Every time I’ve tried to use in-memory stuff it turned out I needed to eventually store it in a normal table as well, for various ad-hoc reasons that won’t run against memory tables, and again, by the time you’ve also done that, even if you do it lazy (after the fact), the modest benefits get lost.
You can get even better performance if you disable data durability on your in-memory tables, as this bypasses transaction logging and checkpoints. It would be nice if these benefits were automatically available on TempDB (which doesn’t even have schema durability), but we’re not quite there yet.
Disable Data Durability for the sake of performance… to me, that seems contrary to all that is holy unless the data is totally temporary (for example, in a staging table used for imports from files) and can be quickly replaced if something happens to it. I find that fixing “performance challenged code” instead of resorting to such trickery is much more effective not to mention being less dangerous if the data has irreplaceable meaning. If it were available for TempDB, then I might use it but for just about anything else, no way.
I agree with this 10,000%. When I tried to use this In-Memory OLTP feature, even on a 32-core box with 256 GB RAM, it sucked. The vast number of limitations, coupled with the shockingly-slow I/O was a non-starter.
With 256 Gb of RAM and 32 cores, you probably dont have anywhere near enough memory unless you’re running queries with absolutely ridiculous CPU costs – that’s only 8 gb per core
Hahahaha I love it!
oh please read “Unsupported SQL Server Features for In-Memory OLTP” before implementing… this really is an awesome feature but also a tricky one to troubleshoot https://docs.microsoft.com/en-us/sql/relational-databases/in-memory-oltp/unsupported-sql-server-features-for-in-memory-oltp?view=sql-server-2017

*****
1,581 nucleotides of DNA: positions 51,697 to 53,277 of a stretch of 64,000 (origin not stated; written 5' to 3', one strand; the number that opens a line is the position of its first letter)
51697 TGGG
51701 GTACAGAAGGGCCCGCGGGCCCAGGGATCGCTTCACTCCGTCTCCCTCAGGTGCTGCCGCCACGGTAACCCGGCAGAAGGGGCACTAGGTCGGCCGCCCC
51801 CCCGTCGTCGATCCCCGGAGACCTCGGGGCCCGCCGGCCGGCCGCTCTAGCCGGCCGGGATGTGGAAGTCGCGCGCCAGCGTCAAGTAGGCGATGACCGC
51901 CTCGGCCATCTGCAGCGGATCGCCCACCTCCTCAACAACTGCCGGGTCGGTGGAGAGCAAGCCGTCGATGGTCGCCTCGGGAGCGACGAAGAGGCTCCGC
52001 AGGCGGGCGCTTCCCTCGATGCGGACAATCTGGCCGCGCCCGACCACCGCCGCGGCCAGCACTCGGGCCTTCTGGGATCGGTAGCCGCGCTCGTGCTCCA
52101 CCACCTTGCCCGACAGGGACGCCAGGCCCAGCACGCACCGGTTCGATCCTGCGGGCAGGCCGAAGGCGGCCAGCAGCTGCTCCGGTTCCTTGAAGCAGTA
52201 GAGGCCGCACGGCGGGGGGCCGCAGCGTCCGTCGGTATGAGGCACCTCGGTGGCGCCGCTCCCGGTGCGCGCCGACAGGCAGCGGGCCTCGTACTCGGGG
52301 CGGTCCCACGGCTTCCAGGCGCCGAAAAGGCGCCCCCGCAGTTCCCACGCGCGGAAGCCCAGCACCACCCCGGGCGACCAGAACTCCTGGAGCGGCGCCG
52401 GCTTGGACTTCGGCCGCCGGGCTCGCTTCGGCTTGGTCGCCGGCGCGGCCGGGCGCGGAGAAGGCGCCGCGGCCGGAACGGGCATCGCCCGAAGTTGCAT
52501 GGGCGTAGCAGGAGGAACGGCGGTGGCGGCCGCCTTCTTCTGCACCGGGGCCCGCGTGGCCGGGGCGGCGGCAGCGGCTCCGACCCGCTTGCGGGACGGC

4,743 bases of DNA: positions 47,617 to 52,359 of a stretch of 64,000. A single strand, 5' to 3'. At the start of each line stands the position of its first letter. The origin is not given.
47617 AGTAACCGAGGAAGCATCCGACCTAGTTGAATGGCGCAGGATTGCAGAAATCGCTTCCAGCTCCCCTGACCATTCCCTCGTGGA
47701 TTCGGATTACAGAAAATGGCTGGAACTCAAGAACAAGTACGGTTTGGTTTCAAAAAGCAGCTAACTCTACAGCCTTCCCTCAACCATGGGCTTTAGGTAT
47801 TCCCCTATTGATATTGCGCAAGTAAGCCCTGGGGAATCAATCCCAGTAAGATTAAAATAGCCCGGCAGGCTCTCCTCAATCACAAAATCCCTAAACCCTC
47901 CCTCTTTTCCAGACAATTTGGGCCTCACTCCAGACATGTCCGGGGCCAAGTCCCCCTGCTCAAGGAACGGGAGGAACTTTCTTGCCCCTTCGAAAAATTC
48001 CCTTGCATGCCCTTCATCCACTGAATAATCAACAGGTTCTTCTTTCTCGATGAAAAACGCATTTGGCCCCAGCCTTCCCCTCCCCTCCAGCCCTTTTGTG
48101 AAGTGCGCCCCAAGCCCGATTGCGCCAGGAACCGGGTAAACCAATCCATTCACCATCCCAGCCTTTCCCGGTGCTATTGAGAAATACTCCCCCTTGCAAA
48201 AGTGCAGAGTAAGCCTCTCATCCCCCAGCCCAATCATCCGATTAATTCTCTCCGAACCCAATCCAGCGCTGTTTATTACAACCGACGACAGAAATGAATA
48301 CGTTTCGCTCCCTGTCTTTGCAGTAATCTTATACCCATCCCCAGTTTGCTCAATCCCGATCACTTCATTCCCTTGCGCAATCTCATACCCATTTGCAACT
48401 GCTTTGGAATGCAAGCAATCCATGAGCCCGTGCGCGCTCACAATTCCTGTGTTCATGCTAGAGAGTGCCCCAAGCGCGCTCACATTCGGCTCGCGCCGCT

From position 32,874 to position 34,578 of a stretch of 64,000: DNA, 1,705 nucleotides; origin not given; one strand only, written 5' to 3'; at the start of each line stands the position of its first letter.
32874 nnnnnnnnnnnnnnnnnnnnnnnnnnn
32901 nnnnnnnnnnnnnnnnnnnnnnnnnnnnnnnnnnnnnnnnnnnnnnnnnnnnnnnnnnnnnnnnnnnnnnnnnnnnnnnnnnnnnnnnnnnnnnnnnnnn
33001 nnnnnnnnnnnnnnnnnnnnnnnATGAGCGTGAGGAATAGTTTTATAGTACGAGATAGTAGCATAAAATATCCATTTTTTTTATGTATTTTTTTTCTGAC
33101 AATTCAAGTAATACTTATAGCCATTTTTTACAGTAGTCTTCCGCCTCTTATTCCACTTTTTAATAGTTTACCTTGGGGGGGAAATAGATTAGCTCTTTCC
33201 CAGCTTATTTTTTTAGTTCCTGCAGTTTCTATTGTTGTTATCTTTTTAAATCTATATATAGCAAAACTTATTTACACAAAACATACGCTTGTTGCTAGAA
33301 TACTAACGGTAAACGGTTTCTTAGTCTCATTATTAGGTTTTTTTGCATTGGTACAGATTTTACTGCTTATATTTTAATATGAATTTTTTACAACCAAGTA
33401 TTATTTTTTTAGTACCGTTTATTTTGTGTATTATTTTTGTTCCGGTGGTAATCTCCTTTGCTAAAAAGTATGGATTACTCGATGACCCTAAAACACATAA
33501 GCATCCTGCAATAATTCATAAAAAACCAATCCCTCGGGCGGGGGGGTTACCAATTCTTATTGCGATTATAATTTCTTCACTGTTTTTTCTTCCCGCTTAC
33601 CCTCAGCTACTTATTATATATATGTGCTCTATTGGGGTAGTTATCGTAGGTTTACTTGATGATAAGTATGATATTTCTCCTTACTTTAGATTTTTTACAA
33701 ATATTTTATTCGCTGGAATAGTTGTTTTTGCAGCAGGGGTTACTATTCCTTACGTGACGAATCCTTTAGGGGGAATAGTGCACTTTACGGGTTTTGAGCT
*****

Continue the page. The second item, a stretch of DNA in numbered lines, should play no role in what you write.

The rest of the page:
Have fun 😀
The sentence : “forget In Memory OLTP”, sound a little bit cruel at first. But if you check this link https://www.red-gate.com/simple-talk/sql/t-sql-programming/converting-database-memory-oltp/ and this link https://github.com/Darko-Martinovic/MOConverter
, you have to agree with Brent.
ROFL…!!! You crack me up…! Loved it. THANKS! I needed the laugh at the end of a Friday afternoon… Best, Raphael.
Great article and interesting comments!
Thank you for all your efforts!
We are currently migrating to in-memory tables on SQL Server 2019 Standard Edition. The disk based table is 55GB data + 54Gb of indexes (71M records). RAM is 900 GB. But during data migration (INSERT statement) we get an error message: “Msg 41823, Level 16, State 109, Line 150
Could not perform the operation because the database has reached its quota for in-memory tables. This error may be transient. Please retry the operation.”
The in-memory file is “unlimited”, so it looks strange since SQL Server 2019 should not have any size restrictions for in-memory tables.
Maybe you could have any ideas about the issue reasons?
For personal troubleshooting help, click Consulting at the top of the screen.
Rejected this as well 2 years ago. We have 10TB of data. Argument is trivial: it was possible to achieve the same or better performance without in-mem OLTP just by using proper architecture and good code design. And these frustrating restrictions, they limit capability to write elegant code a lot. In-mem OLTP may lead to spaghetti easily. Very same, as cursors: any cursor can be rewritten by faster, simpler an way more readable loop. And one more thing: it is vendor lock-in.
SCCM System Center patching can ITSELF takes over 4GB of RAM